KAMs provide an opportunity to share the matters that, in the auditor’s judgement, were of most significance in the audit of the current period financial statements. KAMs are selected from matters communicated with those charged with governance. The auditor is required to identify the KAMs, explain why they are a KAM and justify how the KAM was addressed. The justifications are left to the judgement of the auditor. The auditing standards do not require a lengthy description of the auditor’s procedures, nor do they require an indication of the outcome of the procedures. The new report is intended to be less boilerplate and provide more specific, useful and relevant information about the audit of an entity.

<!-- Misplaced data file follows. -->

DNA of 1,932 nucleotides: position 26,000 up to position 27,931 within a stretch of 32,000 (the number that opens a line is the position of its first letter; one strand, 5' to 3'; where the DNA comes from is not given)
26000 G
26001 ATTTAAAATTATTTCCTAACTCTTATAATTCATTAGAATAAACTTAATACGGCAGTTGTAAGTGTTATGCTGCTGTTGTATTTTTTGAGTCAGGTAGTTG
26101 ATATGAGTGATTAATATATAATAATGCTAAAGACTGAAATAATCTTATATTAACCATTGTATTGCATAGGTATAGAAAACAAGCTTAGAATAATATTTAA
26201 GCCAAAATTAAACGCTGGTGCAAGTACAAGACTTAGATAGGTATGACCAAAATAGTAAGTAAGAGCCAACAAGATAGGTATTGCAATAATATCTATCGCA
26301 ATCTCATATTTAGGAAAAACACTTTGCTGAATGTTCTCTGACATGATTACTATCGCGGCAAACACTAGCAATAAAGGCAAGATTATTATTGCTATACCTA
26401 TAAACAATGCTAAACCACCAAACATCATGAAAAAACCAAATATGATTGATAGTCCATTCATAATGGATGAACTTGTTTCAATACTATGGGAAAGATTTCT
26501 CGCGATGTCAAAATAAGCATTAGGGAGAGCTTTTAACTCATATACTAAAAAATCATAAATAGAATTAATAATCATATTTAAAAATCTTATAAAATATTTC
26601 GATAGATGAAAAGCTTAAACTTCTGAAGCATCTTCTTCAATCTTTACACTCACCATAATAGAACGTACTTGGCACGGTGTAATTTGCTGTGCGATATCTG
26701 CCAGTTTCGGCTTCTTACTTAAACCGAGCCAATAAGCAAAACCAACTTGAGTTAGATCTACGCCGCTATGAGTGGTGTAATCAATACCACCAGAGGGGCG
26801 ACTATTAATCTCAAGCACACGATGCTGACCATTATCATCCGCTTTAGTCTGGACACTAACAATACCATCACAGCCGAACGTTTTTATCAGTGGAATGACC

Problem Statement

The Financial Crisis of 2008 brought into sharp focus the concerns of investors and others about the effectiveness of company stewardship generally and about the effectiveness of the audit in supporting this (The Financial Reporting Council, 2015). In particular, concerns were raised about whether the binary (i.e. pass/fail) auditor’s report continued to be fit for purpose in providing adequate transparency about the audit and the auditor’s insights about the company (Cooper & Grose, 2010).